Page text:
Mark Furey leaves a media scrum in Halifax on Monday, August 31, 2015. Nova Scotia’s labour relations minister has scheduled an announcement for later today in which he is expected to proclaim a bill imposing a wage package on civil servants. Government sources who requested anonymity have confirmed Mark Furey will proclaim Bill 148, which was passed by the Liberal government in December 2015 and would impose a four-year wage package on civil servants. THE CANADIAN PRESS/Andrew Vaughan Nova Scotia government imposes wage package on 75,000 civil servants by Keith Doucette, The Canadian Press Posted Aug 22, 2017 5:48 am MDT Last Updated Aug 22, 2017 at 1:40 pm MDT AddThis Sharing ButtonsShare to TwitterTwitterShare to FacebookFacebookShare to RedditRedditShare to 電子郵件Email HALIFAX – Nova Scotia’s Liberal government finally moved on a contentious piece of labour legislation Tuesday, effectively imposing a wage package on the province’s 75,000 public sector employees and drawing a fiery response from the union representing the majority of them.Premier Stephen McNeil said the proclamation of the Public Services Sustainability Act was being done in the “best interests of Nova Scotians,” but the union president called that insulting.“It’s the arrogance of this government that just really cooks my goose,” said Jason MacLean, president of the Nova Scotia Government and General Employees Union (NSGEU).The act was passed in December 2015 to ensure third party arbitrators could not bind the government to wage settlements. At the time, McNeil promised it would not be brought into force until it was needed.The government’s move came two weeks after the Nova Scotia Government and General Employees Union (NSGEU) — the province’s largest — filed for arbitration on behalf of nearly 8,000 civil servants after last-ditch conciliation talks broke down. Those workers included corrections, child welfare and court employees.The new act would also cover thousands of other workers, including those in health care who are yet to reach new deals with the province.“I’ve made it very clear that an unelected, unaccountable arbitrator will not determine the taxpayers’ ability to pay,” McNeil told reporters.The act doesn’t end arbitration but does limit arbitrators from making awards that exceed the wage guidelines.It sets a wage pattern of three per cent over four years that will allow increases of one per cent in the third year of the contract, followed by 1.5 per cent in the fourth year and 0.5 per cent on the final day of the package.A retirement allowance is also frozen retroactive to April 1, 2015. The so-called public service award is a lump sum payment for retiring workers with at least 10 years of service.New employees will no longer be eligible for the payment under the government’s change.MacLean lashed out at the government’s move, even though he said he wasn’t surprised by it.“You have Stephen McNeil who I believe is a snake, and then you have (labour relations minister) Mark Furey who is basically the dishonourable middle man. These guys are taking control of where labour goes,” MacLean said in an interview.MacLean pointed out his union members are also taxpayers who will now have less money to spend as the province struggles with a sputtering economy.“And now he (McNeil) took away their public service award which is adding insult to injury because it is something that was freely and collectively bargained,” he said.McNeil said the act will be referred to the Nova Scotia Court of Appeal under the Constitutional Questions Act to obtain an opinion.He said the government is confident the law will stand up to constitutional scrutiny.“We believe the constitution says that everyone is entitled to open and free collective bargaining. We believe we’ve gone that process. We have been at the table many times with our (bargaining) units,” he said.MacLean said the union would wait to see how the Nova Scotia court rules, adding that the union also stands ready to mount a Charter of Rights challenge before the Supreme Court of Canada.“The NSGEU will not rest and they will make this government miserable,” said MacLean.The act exempts groups that already have agreements, including judges, doctors, physician residents, teachers, and about 15,000 management and non-union positions.McNeil was asked whether he believed his party’s re-election May 30 was an endorsement of his approach to the labour file.“This has been an endorsement on the direction of our government. We also know that Nova Scotians wanted our government to live within its means and they believe the approach that we were doing was a positive one.”Progressive Conservative Leader Jamie Baillie said the government’s move is part of “an expensive game.”“We are now condemned to years of legal costs,” Baillie said. “Millions of dollars that’s not going to go to doctors or health care because the government couldn’t get the job done in the normal way and has resorted to this kind of gamesmanship.”NDP critic Susan Leblanc said the government’s court referral signals a lack of confidence in legislation that she said will further sour labour relations in the province.“It basically says we don’t want to go any further in these negotiations, this is what we want, this is what’s going to happen, we’re allowed to do this, we are going to push it through. It’s a bullying tactic.”Earlier this year the government drew the ire of more than 9,300 public school teachers when it ended a 16-month contract dispute by passing legislation that imposed a contract settlement.The bill also gave teachers a three per cent wage increase over four years and froze their long service award retroactive to July 2015.It came after teachers had previously rejected three tentative agreements.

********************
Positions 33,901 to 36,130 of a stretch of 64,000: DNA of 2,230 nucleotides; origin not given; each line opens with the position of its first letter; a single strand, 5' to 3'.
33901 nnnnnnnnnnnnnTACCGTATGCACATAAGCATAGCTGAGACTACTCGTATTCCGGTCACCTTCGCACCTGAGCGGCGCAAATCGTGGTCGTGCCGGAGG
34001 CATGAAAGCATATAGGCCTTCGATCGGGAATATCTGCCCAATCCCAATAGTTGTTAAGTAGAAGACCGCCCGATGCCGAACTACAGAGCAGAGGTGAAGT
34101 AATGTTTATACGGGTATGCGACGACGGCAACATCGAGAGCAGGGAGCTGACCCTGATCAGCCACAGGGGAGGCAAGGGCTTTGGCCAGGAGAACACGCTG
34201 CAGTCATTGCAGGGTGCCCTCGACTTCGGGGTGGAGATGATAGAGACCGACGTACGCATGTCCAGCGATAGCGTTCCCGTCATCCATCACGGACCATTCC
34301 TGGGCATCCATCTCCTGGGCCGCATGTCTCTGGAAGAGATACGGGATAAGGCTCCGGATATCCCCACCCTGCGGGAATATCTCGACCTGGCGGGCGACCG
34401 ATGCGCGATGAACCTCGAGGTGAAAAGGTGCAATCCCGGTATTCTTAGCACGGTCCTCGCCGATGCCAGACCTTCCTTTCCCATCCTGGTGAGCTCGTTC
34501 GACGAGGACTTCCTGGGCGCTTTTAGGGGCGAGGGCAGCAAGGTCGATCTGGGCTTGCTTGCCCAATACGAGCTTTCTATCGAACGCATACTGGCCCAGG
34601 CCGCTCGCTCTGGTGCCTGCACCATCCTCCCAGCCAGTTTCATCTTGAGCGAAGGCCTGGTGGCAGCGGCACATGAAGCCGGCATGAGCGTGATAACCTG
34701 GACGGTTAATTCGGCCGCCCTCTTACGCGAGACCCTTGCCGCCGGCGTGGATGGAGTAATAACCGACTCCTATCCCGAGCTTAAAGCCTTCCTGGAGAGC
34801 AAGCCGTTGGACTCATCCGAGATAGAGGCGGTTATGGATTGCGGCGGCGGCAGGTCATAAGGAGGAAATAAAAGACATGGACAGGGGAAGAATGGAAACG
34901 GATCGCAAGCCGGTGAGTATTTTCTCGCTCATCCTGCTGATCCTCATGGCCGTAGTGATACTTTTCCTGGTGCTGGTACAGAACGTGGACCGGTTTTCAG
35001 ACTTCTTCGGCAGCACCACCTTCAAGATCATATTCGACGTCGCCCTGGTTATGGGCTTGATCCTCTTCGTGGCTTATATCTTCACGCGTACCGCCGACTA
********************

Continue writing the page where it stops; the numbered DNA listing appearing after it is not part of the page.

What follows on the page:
Maptek has announced Maptek Sentry – a new system that will help site personnel keep track of surface changes. “Sentry works with the I-Site 8820 laser scanner to monitor and report on movements that have the potential to interrupt mining activity,” said Maptek Laser Imaging Solutions Manager, Athy Kalatzis. Mining customers provided input and experience that helped enhance the Sentry system, which takes advantage of the latest sensor technologies in the I-Site 8820 laser scanner.Sentry offers significant advantages for monitoring low wall stability and is a cost-effective solution for acquiring fast and responsive surface change data over large areas.“Ease of use is important for busy survey teams. Once the laser scanner is set up, an overview scan provides a starting point to establish multiple zones in an area of interest. The user controls monitoring frequency and site tolerances for notification alerts,” added Kalatzis.Displacement, velocity and inverse velocity can be used to trigger notifications, which are automatically sent when network connections are available. A heat map provides an instant overview of surface movement in the selected area.Sophisticated algorithms in Sentry decrease scan noise and improve accuracy. Sentry data is stored in a reduced format to allow for quick analysis and processing.Time lapse videos and other reporting outputs are easily created. The original laser scan data can be exported to Maptek I-Site Studio to calculate volumes, generate surface models and conduct geotechnical analysis.“We’ve thought hard about operational workflows and the need for flexibility alongside a safe, remote sensing solution,” added Kalatzis. “You can leave the Sentry laptop in the field and control the system remotely to set new zones for monitoring. Or bring the data back to the office for further analysis and watch movement in real time.“Sentry can be used to monitor multiple areas at specific intervals. Operations can also deploy the I-Site laser scanner for other site survey applications.”Maptek Sentry will be available from November 2014. It will complement the I-Site 8820 laser scanner and version 5.0 of I-Site Studio software, in Maptek’s line up of decision support technology.